LESLIE: Pat in Pennsylvania is on the line with a leak in a garage roof. What can we do for you today?
PAT: Well, I have an attached garage to my house and right down at the end where the – near the garage door is there – right where the soffit meets the shingles, I have a leak there. And I was just wondering how I could try to fix that, if I could just put some of that BLACK JACK in there and try to fix it or …
TOM: How long do you want it fixed for? A week or like forever? Because if you just use the tar, it’s going to be a very short-term repair.
TOM: Tell me where exactly the leak is evidencing itself.
PAT: Well, it’s just a little bit of a water spot there right at the garage door and it seems like the shingles are lifted up a little bit. But my – we built our home only nine years ago, so I wasn’t sure if it was the shingles or …
TOM: OK. So you’re not even sure if it’s the shingles themselves that are cracking. So if you built your home nine years ago, you’ve got a fiberglass-based asphalt shingle. And one of the ways that fiberglass-based asphalt shingles wear is they actually develop sort of fissures or cracks in them. So if you put a ladder against the front of the garage and you kind of go up and look down on the shingle itself and if you see cracks that go through them, that could be the source of the water.
Now, if you’ve just got one or two shingles that are pushed up like that, usually that’s because a nail is actually backing up through the roof. And you can put a flat bar in there and kind of tap that nail down. And yeah, if you want to put a little bit of asphalt sealing under the tab just to kind of hold it in place, then that would be OK.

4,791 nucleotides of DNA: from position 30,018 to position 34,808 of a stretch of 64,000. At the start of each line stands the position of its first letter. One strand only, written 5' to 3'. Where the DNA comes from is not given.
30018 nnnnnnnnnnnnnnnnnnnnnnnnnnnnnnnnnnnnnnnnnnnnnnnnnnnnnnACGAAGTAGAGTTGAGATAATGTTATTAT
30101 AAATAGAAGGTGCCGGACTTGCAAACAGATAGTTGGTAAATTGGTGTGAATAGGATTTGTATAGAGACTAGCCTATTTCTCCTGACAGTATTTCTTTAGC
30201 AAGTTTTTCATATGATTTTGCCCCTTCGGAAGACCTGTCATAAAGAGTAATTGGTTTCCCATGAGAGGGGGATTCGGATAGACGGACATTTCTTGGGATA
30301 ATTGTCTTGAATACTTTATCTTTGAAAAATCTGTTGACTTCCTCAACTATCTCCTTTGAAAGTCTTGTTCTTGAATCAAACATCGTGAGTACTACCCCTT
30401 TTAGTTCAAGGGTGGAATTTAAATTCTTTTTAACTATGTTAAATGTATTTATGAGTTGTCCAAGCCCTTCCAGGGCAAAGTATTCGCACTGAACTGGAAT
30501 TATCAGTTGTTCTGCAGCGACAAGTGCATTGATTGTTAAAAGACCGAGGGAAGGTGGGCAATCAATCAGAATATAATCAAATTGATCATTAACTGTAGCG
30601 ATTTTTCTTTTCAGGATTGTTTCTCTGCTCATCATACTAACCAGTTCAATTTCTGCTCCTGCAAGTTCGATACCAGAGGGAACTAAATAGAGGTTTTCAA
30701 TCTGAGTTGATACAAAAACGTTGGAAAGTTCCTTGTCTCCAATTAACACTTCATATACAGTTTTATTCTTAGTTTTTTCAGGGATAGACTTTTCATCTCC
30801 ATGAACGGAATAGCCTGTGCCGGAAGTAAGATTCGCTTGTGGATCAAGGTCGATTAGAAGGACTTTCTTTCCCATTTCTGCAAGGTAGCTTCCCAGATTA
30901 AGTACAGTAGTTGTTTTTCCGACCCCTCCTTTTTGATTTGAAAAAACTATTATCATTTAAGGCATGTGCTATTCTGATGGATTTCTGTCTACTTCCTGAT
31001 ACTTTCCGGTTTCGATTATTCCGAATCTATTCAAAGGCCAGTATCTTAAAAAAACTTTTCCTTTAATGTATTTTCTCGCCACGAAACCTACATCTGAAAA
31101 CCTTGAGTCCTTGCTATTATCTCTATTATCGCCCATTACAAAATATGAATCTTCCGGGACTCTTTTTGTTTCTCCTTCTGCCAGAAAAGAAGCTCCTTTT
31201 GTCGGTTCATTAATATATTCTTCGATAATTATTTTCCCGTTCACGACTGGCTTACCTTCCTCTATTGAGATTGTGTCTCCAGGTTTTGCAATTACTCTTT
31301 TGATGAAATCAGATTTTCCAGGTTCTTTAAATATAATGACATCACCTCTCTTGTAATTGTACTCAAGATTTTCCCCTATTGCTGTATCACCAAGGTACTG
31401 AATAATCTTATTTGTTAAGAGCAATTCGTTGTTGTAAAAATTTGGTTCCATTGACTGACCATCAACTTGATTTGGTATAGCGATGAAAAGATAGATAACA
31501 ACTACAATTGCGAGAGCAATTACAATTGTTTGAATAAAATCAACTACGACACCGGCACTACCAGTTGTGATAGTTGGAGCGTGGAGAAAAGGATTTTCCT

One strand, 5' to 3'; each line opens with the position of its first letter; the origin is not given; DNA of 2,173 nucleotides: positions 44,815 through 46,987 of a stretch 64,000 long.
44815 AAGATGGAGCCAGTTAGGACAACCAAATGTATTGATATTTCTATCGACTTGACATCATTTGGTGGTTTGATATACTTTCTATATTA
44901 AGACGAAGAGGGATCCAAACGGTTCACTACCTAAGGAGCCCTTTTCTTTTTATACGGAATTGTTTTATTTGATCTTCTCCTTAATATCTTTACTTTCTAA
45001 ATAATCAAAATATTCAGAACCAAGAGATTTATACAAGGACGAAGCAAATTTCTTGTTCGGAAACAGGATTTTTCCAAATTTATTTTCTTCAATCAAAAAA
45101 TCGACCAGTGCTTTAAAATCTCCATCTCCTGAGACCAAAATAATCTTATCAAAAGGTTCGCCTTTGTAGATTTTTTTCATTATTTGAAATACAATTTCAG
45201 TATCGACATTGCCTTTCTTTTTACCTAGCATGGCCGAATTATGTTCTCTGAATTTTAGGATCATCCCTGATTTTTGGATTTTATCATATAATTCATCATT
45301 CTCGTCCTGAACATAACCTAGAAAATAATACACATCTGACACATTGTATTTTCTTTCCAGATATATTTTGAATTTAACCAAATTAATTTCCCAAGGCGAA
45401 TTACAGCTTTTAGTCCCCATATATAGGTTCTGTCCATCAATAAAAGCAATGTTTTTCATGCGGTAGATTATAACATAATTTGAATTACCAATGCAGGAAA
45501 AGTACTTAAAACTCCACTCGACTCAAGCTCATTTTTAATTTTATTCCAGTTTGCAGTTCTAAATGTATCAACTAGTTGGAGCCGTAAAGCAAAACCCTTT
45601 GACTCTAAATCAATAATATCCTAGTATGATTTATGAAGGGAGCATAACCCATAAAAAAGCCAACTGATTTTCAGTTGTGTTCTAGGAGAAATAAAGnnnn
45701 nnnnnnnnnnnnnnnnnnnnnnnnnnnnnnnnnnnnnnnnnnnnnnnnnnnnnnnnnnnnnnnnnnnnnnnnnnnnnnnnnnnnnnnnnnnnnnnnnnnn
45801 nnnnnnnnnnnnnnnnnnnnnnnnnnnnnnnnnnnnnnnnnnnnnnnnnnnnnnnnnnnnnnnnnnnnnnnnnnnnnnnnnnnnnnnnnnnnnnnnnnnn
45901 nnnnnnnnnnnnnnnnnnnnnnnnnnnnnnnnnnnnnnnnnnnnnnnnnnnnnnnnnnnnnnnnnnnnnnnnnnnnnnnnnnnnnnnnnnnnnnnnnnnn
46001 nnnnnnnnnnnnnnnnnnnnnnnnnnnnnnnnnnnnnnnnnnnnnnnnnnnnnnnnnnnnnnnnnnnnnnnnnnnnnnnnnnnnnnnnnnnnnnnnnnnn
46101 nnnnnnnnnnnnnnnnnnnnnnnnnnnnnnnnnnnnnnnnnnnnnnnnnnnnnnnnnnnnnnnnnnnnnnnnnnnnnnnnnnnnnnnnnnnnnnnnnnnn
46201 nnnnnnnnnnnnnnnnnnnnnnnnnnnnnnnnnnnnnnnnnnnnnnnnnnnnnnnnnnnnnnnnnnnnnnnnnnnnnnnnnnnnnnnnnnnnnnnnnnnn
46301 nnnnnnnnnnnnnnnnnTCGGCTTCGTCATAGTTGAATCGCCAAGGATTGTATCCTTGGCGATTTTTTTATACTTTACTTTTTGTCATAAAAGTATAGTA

But in terms of leak prevention, that type of sealant is not the way to fix the leak. If it turns out that the shingles are cracked, I don’t want you to tar them; I want you to take them off and replace them.
PAT: OK. So that’s not a permanent fix then, I guess, is what you’re saying.
TOM: Well, that’s right. It’s not going to be a permanent fix. If the shingles are cracked, then you should pull off the shingles that are damaged and replace them and you can do that with a flat bar. You can actually sort of extract – sort of surgically remove a shingle from the middle of a roof and put a new one back in its place.
PAT: OK. You wouldn’t think after nine years, though, that the shingles would be cracked already, would you, or …?
TOM: I have seen it happen quicker than that.
PAT: Oh, really? OK.
TOM: Yeah, that’s why – see, that’s kind of the way those shingles wear. It depends on a lot of factors. But I would take a very careful look at that and see if that’s what’s causing it.
PAT: OK. Well, that sounds good. I appreciate your help.